When connecting a first time to a SSH server key point is always to verify the presented fingerprint of the remote SSH server.

SSH Key-Based Authentification

An SSH server can authenticate clients using a variety of different methods. The most basic of these is password authentication, which is easy to use, but not the most secure. SSH keys prove to be a reliable and secure alternative. To use this alternative you need a key pair with a public and a private key. You can generate a key pair with the command ssh-keygen:

user@host:~$ ssh-keygen
Generating public/private rsa key pair.
Enter file in which to save the key (/home/user/.ssh/id_rsa): 
Created directory '/home/user/.ssh'.
Enter passphrase (empty for no passphrase): 
Enter same passphrase again: 
Your identification has been saved in /home/user/.ssh/id_rsa.
Your public key has been saved in /home/user/.ssh/id_rsa.pub.
The key fingerprint is:
d0:f5:bc:f8:16:da:5a:e3:5e:e5:ef:18:00:55:69:c8 user@host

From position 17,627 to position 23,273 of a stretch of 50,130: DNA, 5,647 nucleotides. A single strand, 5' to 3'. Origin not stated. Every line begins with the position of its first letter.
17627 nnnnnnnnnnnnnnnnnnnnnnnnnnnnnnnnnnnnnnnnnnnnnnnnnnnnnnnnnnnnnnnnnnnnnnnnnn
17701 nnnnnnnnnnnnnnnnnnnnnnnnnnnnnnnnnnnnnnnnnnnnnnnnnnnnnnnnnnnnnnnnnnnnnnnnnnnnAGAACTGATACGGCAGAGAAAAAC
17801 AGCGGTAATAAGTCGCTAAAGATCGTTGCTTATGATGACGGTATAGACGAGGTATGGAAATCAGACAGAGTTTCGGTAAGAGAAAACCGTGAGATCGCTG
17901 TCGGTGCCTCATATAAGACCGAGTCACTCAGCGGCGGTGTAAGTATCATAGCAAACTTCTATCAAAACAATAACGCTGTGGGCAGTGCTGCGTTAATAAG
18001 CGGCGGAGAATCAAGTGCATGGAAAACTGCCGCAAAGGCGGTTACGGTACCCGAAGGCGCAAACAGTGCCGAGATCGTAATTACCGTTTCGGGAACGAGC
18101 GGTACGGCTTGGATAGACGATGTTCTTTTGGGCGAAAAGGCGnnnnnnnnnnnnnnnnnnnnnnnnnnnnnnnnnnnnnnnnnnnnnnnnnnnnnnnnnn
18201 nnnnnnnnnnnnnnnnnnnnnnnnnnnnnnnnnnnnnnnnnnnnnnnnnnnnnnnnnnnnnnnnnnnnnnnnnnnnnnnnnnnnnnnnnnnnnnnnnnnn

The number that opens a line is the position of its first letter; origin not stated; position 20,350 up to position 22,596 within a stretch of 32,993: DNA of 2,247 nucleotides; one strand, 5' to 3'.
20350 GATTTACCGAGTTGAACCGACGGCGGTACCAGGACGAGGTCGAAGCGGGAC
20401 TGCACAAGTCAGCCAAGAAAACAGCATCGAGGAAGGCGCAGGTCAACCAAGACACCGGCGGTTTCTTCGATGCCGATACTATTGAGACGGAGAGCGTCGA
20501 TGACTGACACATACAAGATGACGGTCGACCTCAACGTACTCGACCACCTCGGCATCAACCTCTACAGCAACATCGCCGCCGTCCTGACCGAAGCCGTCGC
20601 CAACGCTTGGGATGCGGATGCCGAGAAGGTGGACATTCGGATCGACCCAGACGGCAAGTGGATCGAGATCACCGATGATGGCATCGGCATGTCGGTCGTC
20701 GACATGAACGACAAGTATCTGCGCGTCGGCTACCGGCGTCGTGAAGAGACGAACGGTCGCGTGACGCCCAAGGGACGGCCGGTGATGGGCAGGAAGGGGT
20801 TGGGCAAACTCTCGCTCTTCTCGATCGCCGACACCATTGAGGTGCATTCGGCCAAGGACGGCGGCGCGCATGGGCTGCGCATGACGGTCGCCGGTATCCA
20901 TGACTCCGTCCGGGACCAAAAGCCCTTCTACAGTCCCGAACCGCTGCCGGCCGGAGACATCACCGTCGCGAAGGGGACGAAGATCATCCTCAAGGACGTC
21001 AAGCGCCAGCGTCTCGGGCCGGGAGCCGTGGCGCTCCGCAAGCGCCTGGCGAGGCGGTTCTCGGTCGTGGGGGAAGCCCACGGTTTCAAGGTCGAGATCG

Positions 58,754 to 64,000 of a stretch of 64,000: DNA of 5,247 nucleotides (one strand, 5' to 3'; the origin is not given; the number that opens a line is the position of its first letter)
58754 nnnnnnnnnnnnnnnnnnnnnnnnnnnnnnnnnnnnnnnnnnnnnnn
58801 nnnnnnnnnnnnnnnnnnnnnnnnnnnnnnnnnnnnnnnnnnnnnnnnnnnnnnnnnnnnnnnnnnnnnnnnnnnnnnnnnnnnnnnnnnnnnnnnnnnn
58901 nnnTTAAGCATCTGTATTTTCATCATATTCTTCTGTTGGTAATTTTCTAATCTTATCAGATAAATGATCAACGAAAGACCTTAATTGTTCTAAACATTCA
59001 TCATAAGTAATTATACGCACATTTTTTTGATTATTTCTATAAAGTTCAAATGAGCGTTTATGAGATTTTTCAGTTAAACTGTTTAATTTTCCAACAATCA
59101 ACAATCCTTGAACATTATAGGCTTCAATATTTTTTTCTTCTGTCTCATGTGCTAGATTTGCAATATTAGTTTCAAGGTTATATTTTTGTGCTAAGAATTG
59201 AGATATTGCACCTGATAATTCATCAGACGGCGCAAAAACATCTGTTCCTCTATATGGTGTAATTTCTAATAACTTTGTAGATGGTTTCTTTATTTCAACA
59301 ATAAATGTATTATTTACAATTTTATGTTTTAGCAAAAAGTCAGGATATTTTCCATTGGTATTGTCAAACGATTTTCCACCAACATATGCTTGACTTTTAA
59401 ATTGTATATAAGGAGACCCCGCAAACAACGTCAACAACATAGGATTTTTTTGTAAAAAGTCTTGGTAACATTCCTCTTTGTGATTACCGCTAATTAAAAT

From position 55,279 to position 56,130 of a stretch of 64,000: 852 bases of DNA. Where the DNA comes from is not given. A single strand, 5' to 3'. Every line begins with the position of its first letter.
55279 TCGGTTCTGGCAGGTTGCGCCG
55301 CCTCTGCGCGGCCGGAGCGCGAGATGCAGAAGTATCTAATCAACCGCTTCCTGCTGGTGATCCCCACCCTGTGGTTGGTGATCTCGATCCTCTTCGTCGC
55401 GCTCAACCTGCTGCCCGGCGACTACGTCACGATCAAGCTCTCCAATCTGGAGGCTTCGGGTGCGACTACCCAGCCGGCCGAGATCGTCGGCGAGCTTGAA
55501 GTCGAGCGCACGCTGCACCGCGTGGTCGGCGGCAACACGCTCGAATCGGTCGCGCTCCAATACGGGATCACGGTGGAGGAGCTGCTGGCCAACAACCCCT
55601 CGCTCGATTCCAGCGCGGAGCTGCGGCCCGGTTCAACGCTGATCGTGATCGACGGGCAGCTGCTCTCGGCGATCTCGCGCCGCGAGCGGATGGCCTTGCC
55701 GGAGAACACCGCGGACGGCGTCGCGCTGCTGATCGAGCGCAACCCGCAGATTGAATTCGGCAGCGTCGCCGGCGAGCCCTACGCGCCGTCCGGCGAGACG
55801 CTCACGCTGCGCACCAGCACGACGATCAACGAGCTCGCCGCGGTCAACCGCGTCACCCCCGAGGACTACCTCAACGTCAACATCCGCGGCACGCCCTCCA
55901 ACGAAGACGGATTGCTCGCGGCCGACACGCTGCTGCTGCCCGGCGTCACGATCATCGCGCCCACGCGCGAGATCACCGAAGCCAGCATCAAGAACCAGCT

The key's randomart image is:
+---[RSA 2048]----+
|          ...o.. |
|       . . +E o  |
|      . . . o.   |
|       .   o .   |
|        S . +   .|
|           + o o |
|          . * o .|
|           = o o.|
|          ..o ..o|

The public key must be uploaded to the remote server that you want to be able to log into with SSH. The key is added to a special file within the user account you will be logging into called ~/.ssh/authorized_keys. In our managed linux client environment with a network shared home directory you can do this with:

> user@host:~$ cat .ssh/id_rsa.pub >> .ssh/authorized_keys

To instead install the public key on a remote machine you can use the helper copy-ssh-id. Now you are able to perform a ssh keybased login from client to client.

If you do not protect the private key file with a password please be careful that nobody else can read this file (generally this is not a good idea, and might be useful only in particular cases where a separate key is generated for an automation task and on the reciever side the key usage is restricted to that particular task). If somebody can read it your identity has been stolen and can be used from this person on every target where you have placed your public key.

FAQ/SSHkeys (last edited 2020-09-09 11:35:33 by bonaccos)